Baroque oboes evolved from the Medieval and Renaissance ‘shawm.’ Originally called ‘hautbois’ in the late 1800s, it was the primary military band instrument prior to the emergence of the clarinet. Baroque oboes were traditionally made of boxwood. Its three keys were made up of a pair of side keys and a great key. Higher pitches are made by overblowing, a technique made by heightening the air stream to make the harmonic series jump. The key range of baroque oboes is between C1 to D3.
A Classical oboe has a narrow bore that makes playing high notes easier. It has additional keys for the G#, C#, and F notes, and a slur key that works like an octave key. Its key range is between C1 to F3. A few Austrian and German Classical oboes can produce half-step lower notes.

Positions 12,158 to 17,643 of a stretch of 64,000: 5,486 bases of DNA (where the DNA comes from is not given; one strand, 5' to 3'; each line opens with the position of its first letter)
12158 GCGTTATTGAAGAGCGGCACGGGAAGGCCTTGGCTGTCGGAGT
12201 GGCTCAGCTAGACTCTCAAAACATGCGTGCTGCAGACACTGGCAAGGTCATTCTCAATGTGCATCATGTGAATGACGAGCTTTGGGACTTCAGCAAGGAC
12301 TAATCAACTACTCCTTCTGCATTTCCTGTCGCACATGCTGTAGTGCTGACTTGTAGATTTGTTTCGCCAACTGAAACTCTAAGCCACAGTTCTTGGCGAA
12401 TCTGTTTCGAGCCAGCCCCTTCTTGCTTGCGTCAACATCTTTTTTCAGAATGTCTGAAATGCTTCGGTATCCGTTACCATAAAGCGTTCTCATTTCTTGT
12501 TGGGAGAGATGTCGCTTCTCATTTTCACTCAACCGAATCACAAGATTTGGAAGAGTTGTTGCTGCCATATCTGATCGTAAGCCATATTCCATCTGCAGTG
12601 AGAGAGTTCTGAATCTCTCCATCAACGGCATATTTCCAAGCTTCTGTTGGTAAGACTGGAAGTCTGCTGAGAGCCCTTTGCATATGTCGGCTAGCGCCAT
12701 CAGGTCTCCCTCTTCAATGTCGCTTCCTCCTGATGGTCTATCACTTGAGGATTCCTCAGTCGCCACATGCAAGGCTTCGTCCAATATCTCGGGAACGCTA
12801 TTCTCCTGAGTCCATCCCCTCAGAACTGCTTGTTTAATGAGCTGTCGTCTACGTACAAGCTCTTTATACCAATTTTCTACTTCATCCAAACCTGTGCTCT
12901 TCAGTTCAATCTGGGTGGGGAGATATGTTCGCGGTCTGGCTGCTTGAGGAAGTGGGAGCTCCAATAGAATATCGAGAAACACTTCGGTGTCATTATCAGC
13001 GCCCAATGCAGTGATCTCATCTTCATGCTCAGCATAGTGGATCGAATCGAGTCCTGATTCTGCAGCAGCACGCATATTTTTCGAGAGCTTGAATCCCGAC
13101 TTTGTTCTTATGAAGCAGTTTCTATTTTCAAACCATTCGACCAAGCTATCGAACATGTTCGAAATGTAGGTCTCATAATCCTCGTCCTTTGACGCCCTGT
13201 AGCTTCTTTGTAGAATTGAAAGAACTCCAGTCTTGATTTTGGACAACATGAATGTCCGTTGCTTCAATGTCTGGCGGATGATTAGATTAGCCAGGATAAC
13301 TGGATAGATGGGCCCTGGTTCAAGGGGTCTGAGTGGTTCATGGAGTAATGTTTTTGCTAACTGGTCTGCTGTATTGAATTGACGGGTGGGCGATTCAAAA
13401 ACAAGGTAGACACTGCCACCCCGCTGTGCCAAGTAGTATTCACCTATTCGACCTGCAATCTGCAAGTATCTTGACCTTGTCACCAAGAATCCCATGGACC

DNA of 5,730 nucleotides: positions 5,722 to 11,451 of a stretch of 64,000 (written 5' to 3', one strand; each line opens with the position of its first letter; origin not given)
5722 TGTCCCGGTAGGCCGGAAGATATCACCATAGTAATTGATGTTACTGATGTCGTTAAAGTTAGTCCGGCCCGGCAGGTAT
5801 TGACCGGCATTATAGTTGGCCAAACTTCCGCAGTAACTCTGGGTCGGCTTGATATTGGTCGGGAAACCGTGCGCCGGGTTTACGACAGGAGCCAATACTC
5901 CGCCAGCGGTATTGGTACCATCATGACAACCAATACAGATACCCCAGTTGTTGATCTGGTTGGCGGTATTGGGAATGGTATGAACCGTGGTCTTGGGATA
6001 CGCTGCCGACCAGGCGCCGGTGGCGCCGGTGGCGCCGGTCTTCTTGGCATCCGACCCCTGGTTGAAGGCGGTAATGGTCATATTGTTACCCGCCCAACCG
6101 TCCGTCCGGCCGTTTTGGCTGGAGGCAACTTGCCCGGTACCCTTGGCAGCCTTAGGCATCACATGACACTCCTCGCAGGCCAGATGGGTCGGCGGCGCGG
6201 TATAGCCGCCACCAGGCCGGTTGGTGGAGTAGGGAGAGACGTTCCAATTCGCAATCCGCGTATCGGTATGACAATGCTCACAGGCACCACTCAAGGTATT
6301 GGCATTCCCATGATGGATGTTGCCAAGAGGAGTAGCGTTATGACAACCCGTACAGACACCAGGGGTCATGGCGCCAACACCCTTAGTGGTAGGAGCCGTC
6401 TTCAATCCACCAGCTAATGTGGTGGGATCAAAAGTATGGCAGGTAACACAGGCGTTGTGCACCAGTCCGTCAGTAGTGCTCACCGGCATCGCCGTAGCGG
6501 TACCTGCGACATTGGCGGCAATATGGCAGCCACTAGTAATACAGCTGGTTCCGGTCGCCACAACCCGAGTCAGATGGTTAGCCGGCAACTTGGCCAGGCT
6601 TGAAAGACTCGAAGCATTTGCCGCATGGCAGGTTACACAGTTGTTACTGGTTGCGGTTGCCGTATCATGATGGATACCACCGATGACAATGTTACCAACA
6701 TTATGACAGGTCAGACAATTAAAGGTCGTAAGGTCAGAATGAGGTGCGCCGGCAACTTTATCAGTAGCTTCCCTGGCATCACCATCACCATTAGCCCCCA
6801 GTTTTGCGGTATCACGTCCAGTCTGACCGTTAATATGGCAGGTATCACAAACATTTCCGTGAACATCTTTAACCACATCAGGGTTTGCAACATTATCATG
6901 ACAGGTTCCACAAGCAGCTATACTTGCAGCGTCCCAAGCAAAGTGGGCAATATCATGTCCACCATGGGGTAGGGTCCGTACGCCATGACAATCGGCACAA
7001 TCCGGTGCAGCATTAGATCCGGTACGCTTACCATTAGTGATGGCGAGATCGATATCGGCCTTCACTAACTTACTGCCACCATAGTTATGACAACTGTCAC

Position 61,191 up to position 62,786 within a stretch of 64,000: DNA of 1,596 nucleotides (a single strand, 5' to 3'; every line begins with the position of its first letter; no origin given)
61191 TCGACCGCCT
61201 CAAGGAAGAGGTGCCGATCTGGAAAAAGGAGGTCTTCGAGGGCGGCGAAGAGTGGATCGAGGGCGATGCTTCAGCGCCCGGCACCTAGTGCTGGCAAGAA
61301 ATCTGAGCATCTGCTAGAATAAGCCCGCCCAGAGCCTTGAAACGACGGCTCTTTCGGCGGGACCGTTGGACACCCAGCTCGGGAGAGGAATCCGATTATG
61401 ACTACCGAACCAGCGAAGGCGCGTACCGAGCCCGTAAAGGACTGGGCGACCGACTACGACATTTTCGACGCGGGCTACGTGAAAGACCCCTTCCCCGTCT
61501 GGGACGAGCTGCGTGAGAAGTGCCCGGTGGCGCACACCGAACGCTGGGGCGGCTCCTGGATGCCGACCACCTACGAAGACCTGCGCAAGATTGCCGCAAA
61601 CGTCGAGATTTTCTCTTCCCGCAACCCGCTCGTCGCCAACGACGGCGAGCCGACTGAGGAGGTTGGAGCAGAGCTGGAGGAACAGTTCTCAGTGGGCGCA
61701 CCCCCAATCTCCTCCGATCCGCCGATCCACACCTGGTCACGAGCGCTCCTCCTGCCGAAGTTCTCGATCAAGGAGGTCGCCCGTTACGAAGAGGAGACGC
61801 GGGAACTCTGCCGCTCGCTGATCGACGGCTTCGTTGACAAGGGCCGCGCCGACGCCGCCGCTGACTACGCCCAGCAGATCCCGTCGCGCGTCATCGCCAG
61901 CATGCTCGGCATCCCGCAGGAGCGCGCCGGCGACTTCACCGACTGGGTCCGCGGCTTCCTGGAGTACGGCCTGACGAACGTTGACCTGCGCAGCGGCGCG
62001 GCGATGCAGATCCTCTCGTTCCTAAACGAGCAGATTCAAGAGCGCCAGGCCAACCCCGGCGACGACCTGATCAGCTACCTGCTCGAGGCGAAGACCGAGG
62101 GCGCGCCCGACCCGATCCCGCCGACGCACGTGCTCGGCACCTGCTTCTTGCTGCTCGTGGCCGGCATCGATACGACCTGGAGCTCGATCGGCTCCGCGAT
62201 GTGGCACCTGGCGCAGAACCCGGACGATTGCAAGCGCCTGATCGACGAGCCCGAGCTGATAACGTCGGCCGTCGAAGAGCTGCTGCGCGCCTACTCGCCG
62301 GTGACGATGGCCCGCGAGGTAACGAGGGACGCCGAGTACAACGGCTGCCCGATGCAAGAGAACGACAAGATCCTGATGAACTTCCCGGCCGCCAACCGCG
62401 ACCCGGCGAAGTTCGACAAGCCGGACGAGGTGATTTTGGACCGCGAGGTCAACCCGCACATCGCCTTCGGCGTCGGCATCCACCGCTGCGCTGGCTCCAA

Viennese oboes were originally made in Vienna in the early 1900s, and remain popular in Viennese orchestral performances. Its original tonal and bore characteristics have been preserved until now.
The modern oboe was made by a French family called the Trieberts in the 1800s. It can be made of African blackwood called grenadilla, violetwood, rosewood, and cocobolo. Modern oboes for beginners are usually made of plastic resin.
Full conservatory modern oboes have 45 keys with optional alternate F and third octave keys.